Jump to content
The Corroboree

All Activity

This stream auto-updates     

  1. Yesterday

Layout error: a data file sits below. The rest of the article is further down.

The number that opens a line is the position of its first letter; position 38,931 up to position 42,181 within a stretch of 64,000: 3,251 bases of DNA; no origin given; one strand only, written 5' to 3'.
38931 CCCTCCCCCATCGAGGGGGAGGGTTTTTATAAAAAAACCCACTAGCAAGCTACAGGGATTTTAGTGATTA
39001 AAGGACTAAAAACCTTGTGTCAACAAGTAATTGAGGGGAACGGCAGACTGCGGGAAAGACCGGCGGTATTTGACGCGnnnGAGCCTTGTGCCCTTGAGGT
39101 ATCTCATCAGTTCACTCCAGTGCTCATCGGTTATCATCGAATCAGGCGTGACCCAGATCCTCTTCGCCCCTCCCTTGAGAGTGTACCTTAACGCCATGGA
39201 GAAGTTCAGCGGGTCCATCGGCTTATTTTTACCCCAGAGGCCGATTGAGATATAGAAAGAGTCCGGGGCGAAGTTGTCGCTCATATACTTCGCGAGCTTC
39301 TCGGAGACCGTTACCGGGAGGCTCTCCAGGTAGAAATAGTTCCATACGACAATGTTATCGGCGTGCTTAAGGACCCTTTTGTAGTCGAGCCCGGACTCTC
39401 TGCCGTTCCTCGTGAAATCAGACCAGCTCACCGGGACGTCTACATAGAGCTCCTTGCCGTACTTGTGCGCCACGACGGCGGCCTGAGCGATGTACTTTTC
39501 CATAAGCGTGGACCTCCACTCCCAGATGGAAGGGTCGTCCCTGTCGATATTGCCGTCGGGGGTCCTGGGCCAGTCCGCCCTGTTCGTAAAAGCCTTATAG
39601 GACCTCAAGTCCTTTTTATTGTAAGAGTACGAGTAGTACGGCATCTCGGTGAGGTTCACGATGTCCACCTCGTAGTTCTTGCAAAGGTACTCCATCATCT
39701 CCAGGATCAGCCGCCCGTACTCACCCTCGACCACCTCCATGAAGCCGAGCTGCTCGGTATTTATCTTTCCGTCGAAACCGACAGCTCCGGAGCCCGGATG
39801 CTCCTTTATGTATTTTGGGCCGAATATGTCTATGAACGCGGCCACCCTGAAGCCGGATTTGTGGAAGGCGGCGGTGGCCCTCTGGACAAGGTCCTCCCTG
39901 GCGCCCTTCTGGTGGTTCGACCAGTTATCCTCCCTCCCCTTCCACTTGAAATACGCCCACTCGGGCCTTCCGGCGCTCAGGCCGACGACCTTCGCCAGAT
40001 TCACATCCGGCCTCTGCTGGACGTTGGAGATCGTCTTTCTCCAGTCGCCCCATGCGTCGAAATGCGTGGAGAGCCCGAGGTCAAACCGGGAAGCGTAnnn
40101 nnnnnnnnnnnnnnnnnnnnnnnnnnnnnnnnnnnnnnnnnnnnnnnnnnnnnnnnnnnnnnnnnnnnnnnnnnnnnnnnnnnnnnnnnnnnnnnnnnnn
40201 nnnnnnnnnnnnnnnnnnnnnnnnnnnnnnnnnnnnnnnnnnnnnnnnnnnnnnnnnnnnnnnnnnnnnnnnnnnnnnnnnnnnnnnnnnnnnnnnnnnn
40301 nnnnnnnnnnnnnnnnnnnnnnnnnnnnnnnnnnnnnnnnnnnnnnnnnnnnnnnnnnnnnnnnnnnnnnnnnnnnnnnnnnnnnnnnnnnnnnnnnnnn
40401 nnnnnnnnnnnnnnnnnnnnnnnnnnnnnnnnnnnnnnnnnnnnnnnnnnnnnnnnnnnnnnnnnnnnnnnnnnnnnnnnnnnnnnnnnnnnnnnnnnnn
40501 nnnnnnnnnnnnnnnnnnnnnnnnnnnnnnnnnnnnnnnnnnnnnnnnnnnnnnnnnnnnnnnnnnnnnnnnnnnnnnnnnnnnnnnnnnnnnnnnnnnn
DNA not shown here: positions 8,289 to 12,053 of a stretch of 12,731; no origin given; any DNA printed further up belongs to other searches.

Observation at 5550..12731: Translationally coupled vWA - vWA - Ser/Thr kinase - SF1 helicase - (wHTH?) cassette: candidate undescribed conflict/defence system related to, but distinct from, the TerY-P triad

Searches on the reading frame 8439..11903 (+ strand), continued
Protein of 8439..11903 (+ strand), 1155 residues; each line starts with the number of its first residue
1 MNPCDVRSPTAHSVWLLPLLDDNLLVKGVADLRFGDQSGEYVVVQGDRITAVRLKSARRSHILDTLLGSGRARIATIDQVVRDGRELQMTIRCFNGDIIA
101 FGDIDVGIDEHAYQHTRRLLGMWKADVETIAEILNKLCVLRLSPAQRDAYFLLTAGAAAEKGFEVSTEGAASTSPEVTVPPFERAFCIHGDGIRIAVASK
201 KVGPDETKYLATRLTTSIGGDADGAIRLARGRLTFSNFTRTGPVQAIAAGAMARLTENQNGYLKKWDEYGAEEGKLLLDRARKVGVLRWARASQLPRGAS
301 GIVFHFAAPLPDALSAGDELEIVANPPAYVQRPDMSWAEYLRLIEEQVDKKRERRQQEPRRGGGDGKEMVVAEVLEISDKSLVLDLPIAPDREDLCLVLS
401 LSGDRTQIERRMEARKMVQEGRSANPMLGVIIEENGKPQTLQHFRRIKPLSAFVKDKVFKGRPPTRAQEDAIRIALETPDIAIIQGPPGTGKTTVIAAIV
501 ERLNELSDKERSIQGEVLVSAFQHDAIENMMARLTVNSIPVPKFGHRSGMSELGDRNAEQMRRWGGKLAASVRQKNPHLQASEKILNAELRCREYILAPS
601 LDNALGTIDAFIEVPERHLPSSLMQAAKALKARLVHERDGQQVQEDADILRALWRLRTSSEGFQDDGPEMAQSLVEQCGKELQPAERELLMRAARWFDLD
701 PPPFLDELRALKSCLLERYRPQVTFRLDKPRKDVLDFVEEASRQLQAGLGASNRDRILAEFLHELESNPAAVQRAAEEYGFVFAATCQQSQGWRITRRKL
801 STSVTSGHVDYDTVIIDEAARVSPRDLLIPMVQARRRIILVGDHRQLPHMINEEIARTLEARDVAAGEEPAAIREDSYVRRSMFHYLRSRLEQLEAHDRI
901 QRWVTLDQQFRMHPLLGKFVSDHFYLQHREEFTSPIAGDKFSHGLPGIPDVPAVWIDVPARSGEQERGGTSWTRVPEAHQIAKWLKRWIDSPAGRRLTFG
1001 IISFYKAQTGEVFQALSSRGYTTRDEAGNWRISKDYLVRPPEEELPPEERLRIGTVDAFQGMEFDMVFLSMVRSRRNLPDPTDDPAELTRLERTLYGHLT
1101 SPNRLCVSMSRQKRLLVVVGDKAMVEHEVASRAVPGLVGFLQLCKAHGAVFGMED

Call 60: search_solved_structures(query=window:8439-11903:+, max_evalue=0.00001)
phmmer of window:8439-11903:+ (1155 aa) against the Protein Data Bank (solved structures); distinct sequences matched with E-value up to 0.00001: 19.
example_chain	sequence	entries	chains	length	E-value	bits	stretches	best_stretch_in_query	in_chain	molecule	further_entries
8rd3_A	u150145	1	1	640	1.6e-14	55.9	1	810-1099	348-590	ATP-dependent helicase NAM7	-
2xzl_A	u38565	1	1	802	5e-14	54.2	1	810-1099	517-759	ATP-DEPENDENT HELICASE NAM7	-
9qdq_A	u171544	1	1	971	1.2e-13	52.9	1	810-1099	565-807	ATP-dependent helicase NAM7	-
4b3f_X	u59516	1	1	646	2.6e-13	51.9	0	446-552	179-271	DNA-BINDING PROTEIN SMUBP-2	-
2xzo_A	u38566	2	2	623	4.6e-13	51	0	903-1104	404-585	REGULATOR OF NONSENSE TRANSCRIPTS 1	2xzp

2. Happy Bicycle Day all. One plant I was really impressed with over the heat was Hibiscus sabdariffa. I didn't know if it would do very well down here but it's pretty much everything I'm looking for in a plant over the warmer time of the year, it thrived in the crazy heat without being a pain to water. Easy to grow, super tough, high yielding as a medicinal and for food. First you get a barrage of beautiful aesthetic flowers then a continuous supply of calyx (albeit mine a little smaller than what I often see commercially) and leaf. The leaf is nice as a cooked/salad green (if you like lemon flavours) and if you want a hit of tasty sourish goodness, the calyx are nice even raw. Plants like this really do make your food your medicine. I have quite a bit of Roselle this year if anyone has interest in free seed soon (No WA/Tas), feel free to express interest. Actually after tips on the best way to collect the seeds, just let them ripen fully on the plant? if anyone has knowledge? I'm a bit conflicted, one source says "usually harvested ten days after the flower blooms. The large flowers fade and fall off, leaving behind their bright red, fleshy lotus shaped calyces. The Roselle flower seeds are then dried to be planted later and the fleshy red calyces are dried or eaten fresh." I've got lots of pods from when I was harvesting calyx - these viable or do the pods need more specific ripening time on the plant? Some permaculture people "definitely recommend planting Rosellas in the garden if you are in a warmer climate." [Good review on this plant] [2] Review on the pharmacology The plant showed antibacterial, anti-oxidant, nephro- and hepato-protective, renal/diuretic effect, effects on lipid metabolism (anti-cholesterol), anti-diabetic and anti-hypertensive effects among others. [3] Using the leaf as a cooked green: Hibiscus sabdariffa is "high in essential nutrients required for optimal performance of health and the maintenance of good health together with the reduction of aging". 10 polyphenols including chlorogenic acids, quercetin, kaempferol etc were identified in the leaves along with good levels of carotenoids showing good antioxidant and anti-inflammatory activity Hibiscus derived polyphenols are known to ameliorate various inflammation-related conditions, including obesity. The mechanism includes the regulation of energy metabolism, oxidative stress and inflammatory pathways, transcription factors, hormones and peptides, digestive enzymes, as well as epigenetic modifications [4] It can be considered as a food rich in lutein, chlorogenic acids and anthocyanins [5]. The organic acids such as hibiscus, dimethyl hibiscus, and hydroxycitric acid were strongly associated with some beneficial health effects [6]. A preliminary study on the use of this as an alternative source of iron for the treatment of anaemia and some other mineral deficiency diseases was promising Different works have demonstrated that Hibiscus sabdariffa extracts reduce blood pressure in humans - this effect is due to angiotensin converting enzyme (ACE) inhibitor activity [7]. The polyphenol content in H. sabdariffa works as an anti-inflammatory by improving antioxidant conditions and regulating the expression of cyclooxygenase-2 [8]. Other Hibiscus anthocyanins have anti-depressant properties through dopaminergic, adrenergic and serotonergic mechanisms [9] . Possibly Effective for: Hibiscus flower normalises blood pressure and exerts a protective effect on the heart. New research is underscoring the possibility of using hibiscus to normalise blood sugar. Reports have shown that H. sabdariffa derived bioactive compounds are potent in the treatment of obesity with an evident reduction in body weight, inhibition of lipid accumulation and suppression of adipogenesis through the PPARγ pathway and other transcriptional factors [10] Low doses of Roselle tea or supplements appear to be effective in reducing blood pressure, and may be anti-diabetic. High blood pressure. Some early research shows that drinking hibiscus tea for 2-6 weeks decreases blood pressure in people with mildly high blood pressure. Other early research shows that taking a hibiscus extract by mouth for 4 weeks may be as effective as the prescription drug captopril for reducing blood pressure in people with mild to moderate high blood pressure. However, an analysis of results from various clinical studies suggests that there is not enough evidence to draw strong conclusions about the effects of hibiscus in reducing high blood pressure [11]. Also heaps of Ashwagandha seed still left.